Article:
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Which seasonal food do you think is capable of working people into an emotionally fuelled social media frenzy? Christmas gammon? Thanksgiving turkey? Actually, it turns out the answer is hot cross buns.
Well, it’s a little more specific than that. The real controversy surrounds South African retail outlet Woolworths putting Halaal stickers on its hot cross buns.
Owing to the baked good’s association with Easter, a group of Christians took to social media and email to protest Woolworths declaring them fit for Muslim consumption:
Receiving a few emails from Christians who are upset that @WOOLWORTHS_SA hot cross buns are halaal. I must agree its disgusting.
— Tony Seifart (@tonyseifart) March 28, 2012
The majority of the Twitter traffic surrounding the controversy, however, seemed to suggest that most people felt that the issue was an overreaction on the part of those Christians who had protested:
So my 3G suffers because hippies fear cell towers, & some Christians want their #hotcrossbuns to be haraam? Why are we pandering to idiots?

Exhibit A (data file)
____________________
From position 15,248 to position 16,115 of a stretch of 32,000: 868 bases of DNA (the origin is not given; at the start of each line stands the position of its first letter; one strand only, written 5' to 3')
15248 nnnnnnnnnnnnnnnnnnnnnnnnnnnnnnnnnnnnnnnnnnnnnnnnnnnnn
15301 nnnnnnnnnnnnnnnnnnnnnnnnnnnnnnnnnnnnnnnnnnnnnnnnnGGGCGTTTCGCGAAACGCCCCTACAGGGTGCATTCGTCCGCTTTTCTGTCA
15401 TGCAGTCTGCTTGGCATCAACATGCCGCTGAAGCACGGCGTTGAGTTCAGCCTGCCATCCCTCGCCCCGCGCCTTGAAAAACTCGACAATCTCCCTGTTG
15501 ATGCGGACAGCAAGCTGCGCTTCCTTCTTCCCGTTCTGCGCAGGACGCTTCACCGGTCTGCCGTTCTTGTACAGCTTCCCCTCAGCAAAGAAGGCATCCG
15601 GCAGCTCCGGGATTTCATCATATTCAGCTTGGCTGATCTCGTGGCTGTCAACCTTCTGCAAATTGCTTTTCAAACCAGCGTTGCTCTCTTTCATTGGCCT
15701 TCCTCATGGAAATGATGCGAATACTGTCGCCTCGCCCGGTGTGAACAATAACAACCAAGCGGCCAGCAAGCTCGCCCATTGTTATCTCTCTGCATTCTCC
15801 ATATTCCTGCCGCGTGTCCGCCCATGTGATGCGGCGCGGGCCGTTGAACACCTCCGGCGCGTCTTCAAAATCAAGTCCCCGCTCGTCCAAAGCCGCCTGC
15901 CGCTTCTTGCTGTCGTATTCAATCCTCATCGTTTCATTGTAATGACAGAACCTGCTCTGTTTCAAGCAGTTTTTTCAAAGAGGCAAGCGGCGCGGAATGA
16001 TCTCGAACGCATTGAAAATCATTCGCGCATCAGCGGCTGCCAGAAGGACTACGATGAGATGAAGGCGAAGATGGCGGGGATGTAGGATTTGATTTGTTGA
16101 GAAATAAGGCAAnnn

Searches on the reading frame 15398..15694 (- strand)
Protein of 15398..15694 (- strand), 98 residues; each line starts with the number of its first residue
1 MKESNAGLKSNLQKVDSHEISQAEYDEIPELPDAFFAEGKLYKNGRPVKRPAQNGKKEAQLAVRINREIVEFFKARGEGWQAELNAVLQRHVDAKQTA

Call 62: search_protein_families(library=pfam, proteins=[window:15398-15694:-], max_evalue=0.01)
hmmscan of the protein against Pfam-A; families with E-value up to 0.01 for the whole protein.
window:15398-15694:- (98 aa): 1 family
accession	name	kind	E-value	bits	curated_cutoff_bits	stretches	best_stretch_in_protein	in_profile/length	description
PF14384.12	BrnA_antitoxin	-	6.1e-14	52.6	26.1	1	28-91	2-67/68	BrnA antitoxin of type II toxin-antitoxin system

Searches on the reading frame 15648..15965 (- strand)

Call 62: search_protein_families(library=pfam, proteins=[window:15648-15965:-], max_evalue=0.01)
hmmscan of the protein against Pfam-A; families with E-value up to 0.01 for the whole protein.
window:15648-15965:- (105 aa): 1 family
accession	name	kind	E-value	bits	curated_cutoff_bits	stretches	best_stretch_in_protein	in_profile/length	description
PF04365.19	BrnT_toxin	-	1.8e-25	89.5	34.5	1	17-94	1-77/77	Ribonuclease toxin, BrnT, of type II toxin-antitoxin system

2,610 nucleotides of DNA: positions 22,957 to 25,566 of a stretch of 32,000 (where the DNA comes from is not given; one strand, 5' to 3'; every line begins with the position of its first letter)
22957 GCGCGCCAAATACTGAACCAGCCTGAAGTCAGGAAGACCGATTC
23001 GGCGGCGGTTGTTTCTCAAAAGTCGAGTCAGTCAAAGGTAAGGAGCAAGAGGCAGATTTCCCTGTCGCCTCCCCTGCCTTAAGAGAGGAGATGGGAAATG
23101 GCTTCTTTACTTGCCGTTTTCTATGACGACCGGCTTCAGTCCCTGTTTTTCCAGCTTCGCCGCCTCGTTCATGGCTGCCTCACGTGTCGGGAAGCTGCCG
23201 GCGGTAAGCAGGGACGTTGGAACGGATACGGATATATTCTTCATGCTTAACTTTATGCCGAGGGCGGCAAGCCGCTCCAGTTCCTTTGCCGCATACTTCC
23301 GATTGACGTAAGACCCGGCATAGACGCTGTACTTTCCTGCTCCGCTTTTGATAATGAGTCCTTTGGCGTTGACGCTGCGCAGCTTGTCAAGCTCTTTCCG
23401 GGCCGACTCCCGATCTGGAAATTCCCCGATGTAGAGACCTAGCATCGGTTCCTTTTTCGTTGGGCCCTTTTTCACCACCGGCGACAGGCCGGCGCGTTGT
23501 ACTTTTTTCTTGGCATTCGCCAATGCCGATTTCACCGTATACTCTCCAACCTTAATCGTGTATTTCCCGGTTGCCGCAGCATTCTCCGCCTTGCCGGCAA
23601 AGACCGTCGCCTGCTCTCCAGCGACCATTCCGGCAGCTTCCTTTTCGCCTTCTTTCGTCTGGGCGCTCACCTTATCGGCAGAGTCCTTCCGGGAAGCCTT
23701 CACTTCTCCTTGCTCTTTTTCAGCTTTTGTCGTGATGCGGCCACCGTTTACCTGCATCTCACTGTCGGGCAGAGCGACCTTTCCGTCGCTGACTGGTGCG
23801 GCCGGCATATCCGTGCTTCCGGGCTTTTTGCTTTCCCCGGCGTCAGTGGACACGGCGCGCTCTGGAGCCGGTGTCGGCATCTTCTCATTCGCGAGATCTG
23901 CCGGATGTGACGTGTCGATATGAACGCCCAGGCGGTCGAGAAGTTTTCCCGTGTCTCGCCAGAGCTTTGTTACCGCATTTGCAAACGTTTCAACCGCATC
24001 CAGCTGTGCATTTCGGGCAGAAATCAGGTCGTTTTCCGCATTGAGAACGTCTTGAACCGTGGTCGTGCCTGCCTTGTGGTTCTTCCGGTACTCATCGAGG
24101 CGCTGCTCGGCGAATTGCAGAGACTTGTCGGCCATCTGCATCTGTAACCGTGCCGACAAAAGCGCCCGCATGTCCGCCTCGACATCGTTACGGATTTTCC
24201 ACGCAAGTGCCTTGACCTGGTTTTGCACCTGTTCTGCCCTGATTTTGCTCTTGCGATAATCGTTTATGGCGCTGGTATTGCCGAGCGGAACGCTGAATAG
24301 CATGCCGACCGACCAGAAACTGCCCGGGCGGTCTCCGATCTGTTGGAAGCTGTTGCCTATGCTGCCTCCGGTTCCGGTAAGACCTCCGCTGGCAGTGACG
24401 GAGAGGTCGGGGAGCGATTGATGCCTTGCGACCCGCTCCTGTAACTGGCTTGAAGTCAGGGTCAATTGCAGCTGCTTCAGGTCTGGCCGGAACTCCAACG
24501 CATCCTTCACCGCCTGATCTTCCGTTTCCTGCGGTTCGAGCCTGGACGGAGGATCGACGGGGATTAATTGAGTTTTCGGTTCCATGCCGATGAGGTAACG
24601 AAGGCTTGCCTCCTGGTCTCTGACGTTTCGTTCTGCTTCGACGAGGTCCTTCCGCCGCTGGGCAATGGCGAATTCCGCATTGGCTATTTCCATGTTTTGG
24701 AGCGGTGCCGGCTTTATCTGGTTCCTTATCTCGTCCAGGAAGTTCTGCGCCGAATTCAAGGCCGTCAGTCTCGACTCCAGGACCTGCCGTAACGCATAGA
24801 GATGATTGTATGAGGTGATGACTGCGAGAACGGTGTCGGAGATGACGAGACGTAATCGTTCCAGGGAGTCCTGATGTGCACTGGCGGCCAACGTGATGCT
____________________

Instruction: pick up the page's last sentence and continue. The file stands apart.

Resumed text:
— Jason van Niekerk (@m_lungu) March 29, 2012
— Ruen Govinder (@ruen) March 29, 2012
Christians have bigger issues to deal with than #hotcrossbuns
— shane louw (@shane_da_louw) March 29, 2012
Give it up already people..it’s boring…can’t we all just eat some chocolate eggs and get along?! #hotcrossbuns
— Lauren Lee Prentice (@laurenprentice) March 29, 2012
— Daemos_number_one (@daemos1) March 29, 2012
There are enough #HotCrossBuns in the world for everyone.. So don’t be a “Bunny” about it..
— Clement Eckhardt (@clemenade) March 29, 2012
The story is much the same on Woolworths’ Facebook page, although it is worth remembering that the retailer has the power to delete comments made there.
Woolworths reportedly said “We apologise and assure our customers that no offence was intended. Our next Easter offer will have both non-halaal certified hot cross buns and halaal-certified spiced buns.”
Some believe the hot cross bun to predate Christianity, although the first recorded use of the term only dates back to 1733. According to food historian Elizabeth David, Protestant English monarchs saw the buns as a dangerous hold-over of Catholic belief in England, being baked from the dough used in making the communion wafer.
By that stage, however, it was too late and the buns were selling like an overused simile, so Queen Elizabeth I allowed designated bakeries to sell them, but only over Easter and Christmas.